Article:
The Boston Marathon bombing turned the klieg lights on surveillance video. More people were taking photos and videos of the race finish line than of possibly any other location in the world at that moment, so the Boston Police Department (BPD) requested video and photos from businesses and spectators to help find the attackers. The BPD and Federal Bureau of Investigation searched thousands of videos and images for information; ultimately, video from a Lord & Taylor store surveillance camera proved instrumental in identifying the two brothers who carried out the attack.
Businesses have long relied on surveillance data, and recent events are prompting many municipalities, including Boston, to increase the number of surveillance cameras. This increase in the number of cameras produces an increased amount of video data and metadata—such as the data and time of the video or image capture—as well as the need to store it all. New generations of cameras, video management software, and storage solutions are available to facilitate the storage of video data and to provide access when needed. Understanding some of the surveillance market’s challenges, and relative advantages of today’s top storage technologies, including disk and tape, can help surveillance storage system managers minimize their solution’s cost and architectural complexity, while maximizing storage capacity and flexibility.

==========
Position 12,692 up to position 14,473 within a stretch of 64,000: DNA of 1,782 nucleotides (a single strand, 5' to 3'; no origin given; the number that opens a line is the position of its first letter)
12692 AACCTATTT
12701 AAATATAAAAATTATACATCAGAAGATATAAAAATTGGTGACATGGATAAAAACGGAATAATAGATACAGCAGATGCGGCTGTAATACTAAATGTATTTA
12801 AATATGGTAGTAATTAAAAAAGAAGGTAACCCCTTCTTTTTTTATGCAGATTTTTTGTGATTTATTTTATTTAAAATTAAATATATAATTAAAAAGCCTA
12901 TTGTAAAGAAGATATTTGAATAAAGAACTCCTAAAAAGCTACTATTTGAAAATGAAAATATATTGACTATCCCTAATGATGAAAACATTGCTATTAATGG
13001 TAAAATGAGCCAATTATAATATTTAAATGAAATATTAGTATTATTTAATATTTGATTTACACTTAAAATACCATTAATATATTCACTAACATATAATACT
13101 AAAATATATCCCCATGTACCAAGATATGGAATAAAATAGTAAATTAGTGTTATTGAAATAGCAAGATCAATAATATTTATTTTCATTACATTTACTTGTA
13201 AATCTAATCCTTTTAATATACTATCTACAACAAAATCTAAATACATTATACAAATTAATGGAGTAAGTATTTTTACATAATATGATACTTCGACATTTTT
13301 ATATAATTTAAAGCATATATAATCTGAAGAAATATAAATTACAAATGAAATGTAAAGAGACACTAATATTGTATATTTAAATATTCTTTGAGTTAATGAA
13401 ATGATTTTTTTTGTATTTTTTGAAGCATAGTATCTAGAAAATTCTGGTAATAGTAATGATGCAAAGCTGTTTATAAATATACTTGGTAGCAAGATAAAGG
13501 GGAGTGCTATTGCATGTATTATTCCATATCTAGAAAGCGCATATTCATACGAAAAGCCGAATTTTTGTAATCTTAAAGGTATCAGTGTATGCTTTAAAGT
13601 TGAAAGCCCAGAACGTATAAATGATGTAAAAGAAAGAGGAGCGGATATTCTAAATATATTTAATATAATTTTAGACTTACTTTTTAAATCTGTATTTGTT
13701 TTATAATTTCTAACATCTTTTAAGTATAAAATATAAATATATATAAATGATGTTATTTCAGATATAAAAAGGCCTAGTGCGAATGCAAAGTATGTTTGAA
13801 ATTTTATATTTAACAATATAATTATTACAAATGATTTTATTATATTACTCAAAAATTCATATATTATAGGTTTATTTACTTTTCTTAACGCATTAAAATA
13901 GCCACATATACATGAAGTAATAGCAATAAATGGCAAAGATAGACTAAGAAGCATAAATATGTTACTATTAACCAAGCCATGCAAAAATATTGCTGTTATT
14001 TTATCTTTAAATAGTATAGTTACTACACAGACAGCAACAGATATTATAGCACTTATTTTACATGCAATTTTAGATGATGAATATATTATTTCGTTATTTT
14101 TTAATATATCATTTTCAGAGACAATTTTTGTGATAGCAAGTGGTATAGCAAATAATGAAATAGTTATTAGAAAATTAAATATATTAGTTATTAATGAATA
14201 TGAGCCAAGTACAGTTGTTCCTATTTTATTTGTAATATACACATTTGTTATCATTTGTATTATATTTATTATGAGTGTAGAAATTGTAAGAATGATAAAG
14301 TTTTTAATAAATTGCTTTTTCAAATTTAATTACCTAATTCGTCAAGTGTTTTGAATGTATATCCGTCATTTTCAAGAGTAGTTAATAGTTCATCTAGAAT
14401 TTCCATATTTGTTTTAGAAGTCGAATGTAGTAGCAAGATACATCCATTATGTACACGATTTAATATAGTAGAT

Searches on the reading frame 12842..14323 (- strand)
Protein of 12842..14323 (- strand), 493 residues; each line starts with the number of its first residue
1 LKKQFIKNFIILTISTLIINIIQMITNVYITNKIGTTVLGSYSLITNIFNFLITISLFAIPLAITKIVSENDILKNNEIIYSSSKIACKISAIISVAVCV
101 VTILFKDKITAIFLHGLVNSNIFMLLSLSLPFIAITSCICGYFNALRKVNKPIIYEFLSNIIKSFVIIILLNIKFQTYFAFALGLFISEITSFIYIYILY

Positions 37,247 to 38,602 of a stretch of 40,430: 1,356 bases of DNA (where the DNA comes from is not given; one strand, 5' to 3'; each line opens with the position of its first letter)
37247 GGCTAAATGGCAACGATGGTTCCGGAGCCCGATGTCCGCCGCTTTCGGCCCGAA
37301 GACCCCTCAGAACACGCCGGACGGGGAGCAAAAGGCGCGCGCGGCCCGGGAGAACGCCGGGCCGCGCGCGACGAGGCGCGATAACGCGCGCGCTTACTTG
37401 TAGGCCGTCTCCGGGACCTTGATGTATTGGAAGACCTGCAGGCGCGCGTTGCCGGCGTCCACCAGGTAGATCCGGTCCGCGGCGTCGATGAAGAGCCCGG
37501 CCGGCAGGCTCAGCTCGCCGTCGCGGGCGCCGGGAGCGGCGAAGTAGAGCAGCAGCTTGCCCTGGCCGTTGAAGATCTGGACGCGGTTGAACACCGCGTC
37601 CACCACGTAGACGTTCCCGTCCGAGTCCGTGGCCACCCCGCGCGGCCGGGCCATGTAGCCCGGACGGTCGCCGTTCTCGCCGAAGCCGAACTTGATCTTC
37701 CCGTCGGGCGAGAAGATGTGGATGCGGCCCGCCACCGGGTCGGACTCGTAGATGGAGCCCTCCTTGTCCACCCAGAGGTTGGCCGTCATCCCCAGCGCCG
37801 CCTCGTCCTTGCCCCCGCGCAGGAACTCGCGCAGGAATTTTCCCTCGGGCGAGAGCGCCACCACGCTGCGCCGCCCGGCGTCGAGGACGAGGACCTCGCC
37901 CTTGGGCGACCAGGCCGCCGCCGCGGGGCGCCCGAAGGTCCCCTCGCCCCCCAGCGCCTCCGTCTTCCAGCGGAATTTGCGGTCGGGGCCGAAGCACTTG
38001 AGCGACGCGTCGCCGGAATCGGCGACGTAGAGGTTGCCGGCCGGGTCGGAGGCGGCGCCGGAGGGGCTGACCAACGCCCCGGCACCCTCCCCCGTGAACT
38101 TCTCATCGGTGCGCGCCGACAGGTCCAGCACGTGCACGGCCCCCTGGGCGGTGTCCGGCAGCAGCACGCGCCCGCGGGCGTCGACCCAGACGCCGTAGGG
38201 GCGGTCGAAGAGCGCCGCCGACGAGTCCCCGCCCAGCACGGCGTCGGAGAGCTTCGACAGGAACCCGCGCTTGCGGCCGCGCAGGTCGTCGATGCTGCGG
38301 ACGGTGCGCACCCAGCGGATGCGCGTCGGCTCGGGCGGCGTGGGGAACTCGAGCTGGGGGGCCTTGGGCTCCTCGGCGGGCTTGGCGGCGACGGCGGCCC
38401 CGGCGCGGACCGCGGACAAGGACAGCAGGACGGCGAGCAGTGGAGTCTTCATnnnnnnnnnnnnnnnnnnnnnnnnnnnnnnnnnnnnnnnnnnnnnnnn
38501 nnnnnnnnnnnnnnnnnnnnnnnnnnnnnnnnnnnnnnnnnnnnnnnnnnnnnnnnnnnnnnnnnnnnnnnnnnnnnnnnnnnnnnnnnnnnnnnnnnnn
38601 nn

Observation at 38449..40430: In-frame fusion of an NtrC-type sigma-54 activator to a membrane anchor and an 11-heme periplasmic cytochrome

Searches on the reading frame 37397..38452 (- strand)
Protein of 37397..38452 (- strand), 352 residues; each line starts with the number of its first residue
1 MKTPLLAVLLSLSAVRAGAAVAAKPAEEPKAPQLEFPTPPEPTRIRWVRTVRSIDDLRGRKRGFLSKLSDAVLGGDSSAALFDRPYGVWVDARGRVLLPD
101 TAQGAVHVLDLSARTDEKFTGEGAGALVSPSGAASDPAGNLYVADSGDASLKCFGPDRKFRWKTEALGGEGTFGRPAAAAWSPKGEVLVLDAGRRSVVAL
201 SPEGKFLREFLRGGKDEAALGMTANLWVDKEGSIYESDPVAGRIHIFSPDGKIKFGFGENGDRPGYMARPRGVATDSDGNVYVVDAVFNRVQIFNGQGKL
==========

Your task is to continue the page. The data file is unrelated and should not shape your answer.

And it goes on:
A growing appetite for video storage
“I don’t necessarily agree with Moore’s Law,”—the observation that computing capacity, or the number of transistors on integrated circuits, doubles every 18 months—“but it’s very applicable to storage,” says Business Development Manager Vince Ricco at Axis Communications, which manufactures cameras and develops video management software systems. “We have a growing appetite for longer storage of video.” The question is how to store that video. Decisions include whether to rent storage (cloud) or own it (on-site disk and tape), the length of time to store the data, the resolution of the stored data, and a method for finding and readily accessing data after it’s stored.
More organizations are moving toward keeping large quantities of data, but may be using applications to reduce the frame rates of older video. As rate storage capacities expand and costs decline, the NYPD may already be able to retain older files for longer periods—and encrypt the older files to comply with their privacy requirements.
Video-aware information management
Today, the surveillance infrastructure marketplace offers far more dynamic, easily scalable, and efficient alternatives to this inflexible strategy than ever before. The practice of Information Lifecycle Management (ILM) is defined as the strategies based on risk, business rules, and events used to administer storage systems that manage business data and metadata from the moment of creation and initial storage to the time it is deleted. ILM principles can be applied to storage management, allowing organizations to retain surveillance video over its useful life, at appropriate file sizes and frame rates, for as long as the video data is needed. Now, “video-aware” software with Video Lifecycle Management (VLM) capabilities is available to address these challenges.
Managing video throughout its lifecycle
The available storage platforms for video data have typically been limited to disk storage. Everything has been designed for disk.